Inclusive Futures - Roll on another year...

by Debbie Lye, Spirit of 2012 Chief Executive

Our remit is to fund initiatives that use sport and arts to inspire people to get involved in their communities, to develop themselves and to support others. At the heart of our purpose is changing perceptions of, and creating more opportunities for, disabled people. 

What difference do we want our funding to make? That’s a big question and we had to get the answer right. So to guide us in investing wisely and well, we got together with stakeholders to decide what impact we wanted our £47 million endowment to have over our 10 year life. The resulting Theory of Change is now the foundation for all our grant-making.

The changes we want to help create are increased wellbeing and social cohesion and improved perceptions of disability. To achieve those, we fund work aiming for beneficial outcomes, including increased participation in sport, arts and volunteering, greater inclusion, youth empowerment, reduced loneliness and isolation, and more.

With partners like the Youth Sport Trust we monitor projects within an evaluation framework to learn whether and how those outcomes are achieved. We want to promote and celebrate what works, move away from what doesn’t and ultimately create and share the 10 year story of investment across our different partners and activities. 

We fund Inclusive Futures because it hits Spirit's sweet spot. It's a treble whammy which:

  1. empower young people, by developing their leadership
  2. brings those of all abiliites and attributes, together to train and work as volunteers; and
  3. creates the perfect conditions to challenge and change limiting perceptions of disabled people 

There’s also a mass of other individual and community benefits in the resource that the IF team has created within across the eight, soon to be nine, UK host organisations. 

I hope that they all have the vision to recognise the value of Inclusive Futures, and play their part in sustaining what we feel is a highly successful model, made so by some exceptional young (and older) people.

Spirit’s other partners are certainly seeing – and using – that value:  

  • UKactive has included evidence and best practices from Inclusive Futures Bath in their 2015 Leadership Insight Report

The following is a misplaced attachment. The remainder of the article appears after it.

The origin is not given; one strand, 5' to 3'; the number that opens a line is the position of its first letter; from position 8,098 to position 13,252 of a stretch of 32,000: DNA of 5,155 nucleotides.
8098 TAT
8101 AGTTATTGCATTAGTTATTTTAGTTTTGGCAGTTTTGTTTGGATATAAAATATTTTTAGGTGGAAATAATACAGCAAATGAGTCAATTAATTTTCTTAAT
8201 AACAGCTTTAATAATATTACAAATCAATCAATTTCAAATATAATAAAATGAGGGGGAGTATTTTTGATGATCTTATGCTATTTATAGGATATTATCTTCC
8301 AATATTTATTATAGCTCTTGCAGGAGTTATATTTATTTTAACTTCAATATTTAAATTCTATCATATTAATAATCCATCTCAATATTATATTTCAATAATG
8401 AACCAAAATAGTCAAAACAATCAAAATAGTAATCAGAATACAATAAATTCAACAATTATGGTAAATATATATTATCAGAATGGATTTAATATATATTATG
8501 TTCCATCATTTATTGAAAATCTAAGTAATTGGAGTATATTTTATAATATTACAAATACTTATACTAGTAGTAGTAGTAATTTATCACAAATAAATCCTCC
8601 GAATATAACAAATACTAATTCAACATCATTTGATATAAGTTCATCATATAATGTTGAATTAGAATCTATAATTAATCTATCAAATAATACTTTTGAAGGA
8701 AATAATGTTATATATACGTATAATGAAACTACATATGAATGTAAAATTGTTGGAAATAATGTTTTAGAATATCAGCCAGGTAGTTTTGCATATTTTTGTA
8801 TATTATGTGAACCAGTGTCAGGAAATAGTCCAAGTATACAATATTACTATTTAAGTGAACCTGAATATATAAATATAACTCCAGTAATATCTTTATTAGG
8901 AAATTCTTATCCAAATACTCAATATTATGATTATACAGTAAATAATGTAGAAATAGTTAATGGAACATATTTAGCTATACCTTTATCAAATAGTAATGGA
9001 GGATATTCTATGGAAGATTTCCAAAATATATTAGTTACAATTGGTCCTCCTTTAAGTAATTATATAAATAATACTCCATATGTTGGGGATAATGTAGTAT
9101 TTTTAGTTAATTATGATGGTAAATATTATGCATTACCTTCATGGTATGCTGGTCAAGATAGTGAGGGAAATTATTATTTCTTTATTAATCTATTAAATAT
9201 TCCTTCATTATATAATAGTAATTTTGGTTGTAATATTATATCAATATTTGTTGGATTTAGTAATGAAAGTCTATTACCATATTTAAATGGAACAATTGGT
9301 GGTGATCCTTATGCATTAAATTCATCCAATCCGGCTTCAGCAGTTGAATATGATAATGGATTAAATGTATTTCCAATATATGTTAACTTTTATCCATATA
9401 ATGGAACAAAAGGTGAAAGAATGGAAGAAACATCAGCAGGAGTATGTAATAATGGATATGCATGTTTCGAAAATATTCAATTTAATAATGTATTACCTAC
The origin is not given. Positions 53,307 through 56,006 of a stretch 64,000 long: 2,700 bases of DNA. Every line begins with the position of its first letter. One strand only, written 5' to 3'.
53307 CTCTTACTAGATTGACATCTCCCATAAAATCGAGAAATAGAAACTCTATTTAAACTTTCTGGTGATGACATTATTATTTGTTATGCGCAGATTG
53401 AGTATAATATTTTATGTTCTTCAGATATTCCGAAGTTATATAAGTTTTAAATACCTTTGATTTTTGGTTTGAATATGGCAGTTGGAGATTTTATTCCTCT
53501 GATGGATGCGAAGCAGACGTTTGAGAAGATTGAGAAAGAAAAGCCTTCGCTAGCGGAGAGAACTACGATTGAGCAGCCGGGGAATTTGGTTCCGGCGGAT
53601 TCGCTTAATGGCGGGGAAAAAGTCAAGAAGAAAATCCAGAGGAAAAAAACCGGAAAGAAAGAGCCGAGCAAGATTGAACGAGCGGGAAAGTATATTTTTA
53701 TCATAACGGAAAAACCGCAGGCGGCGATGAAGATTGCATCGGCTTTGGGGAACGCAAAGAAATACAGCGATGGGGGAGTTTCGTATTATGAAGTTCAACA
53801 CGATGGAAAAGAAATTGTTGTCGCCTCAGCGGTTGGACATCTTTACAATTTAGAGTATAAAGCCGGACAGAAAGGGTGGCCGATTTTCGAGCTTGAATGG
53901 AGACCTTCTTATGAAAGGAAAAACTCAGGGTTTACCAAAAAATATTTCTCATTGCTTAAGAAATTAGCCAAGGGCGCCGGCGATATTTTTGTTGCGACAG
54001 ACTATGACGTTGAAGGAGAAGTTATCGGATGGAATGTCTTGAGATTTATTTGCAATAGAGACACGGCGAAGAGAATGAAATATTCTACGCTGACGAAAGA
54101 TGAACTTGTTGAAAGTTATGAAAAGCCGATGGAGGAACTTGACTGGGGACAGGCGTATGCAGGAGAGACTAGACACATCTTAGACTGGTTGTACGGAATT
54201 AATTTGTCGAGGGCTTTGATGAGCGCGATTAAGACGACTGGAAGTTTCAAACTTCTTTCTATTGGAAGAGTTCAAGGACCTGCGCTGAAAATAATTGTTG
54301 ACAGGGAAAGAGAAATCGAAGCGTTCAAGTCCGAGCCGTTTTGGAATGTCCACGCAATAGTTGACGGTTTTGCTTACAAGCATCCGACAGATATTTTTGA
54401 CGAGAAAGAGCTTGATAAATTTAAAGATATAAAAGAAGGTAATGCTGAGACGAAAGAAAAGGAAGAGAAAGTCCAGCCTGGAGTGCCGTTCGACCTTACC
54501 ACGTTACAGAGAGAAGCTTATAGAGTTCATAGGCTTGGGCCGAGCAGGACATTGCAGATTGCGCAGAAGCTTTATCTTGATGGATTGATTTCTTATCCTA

• The British Paralympic Association involved 14 Inclusive Futures volunteers from Manchester, Birmingham and London in supporting National Paralympic Day events in 2014
  • Sporting Memories Network enlisted the help of Inclusive Futures volunters as memory-makers during this year's National Paralympic Day, and in Glasgow Inclusive Futures volunteres are running their inclusive boccia sessions for elderly people

So, plenty of activity, but what is Inclusive Futures achieving? This summer our external evaluation team has been taking a close look at the project and here, hot from the press, are some of their findings. It is having a significant impact in three main areas - inclusivity, changing perceptions and creating a sense of pride and wellbeing for those involved. I was particulary struck by a comment from one of the co-ordinators, who said:

"Getting more people involved in volunteering alongside young disabled people is the biggest positive change. You know, there are a lot of young people out there without disabilities who’ve never come into contact with somebody with disability."

The sense of being part of something bigger is also welcomed by a Northern Ireland staff member:

"Whenever you say this is happening across the UK and you show them photos of the different camps and see the Paralympians involved it makes it more prestigious … volunteers feel part of a whole UK wide thing."

Pride at being part of a national event was at the heart of the 2012 spirit, and the project has brilliantly reinvented and replicated it for over a thousand young volunteers, and for the wider communities they are part of. That pride is infectious - all of us at Spirit are tremendously proud of our association with Inclusive Futures. Our Board has unanimously and enthusiastically offered the programme further support.  

Over the next year, we want to see the project do four things:

  1. Hit the ground running in Leicester
  2. Transform more people's perceptions of what young people of all abilities are capable of
  3. Embed Inclusive Future principles and practice as a mainstream resources in the host institutions and beyond
  4. Reach to more young people and show them a better future that both include and empower

Roll on another year....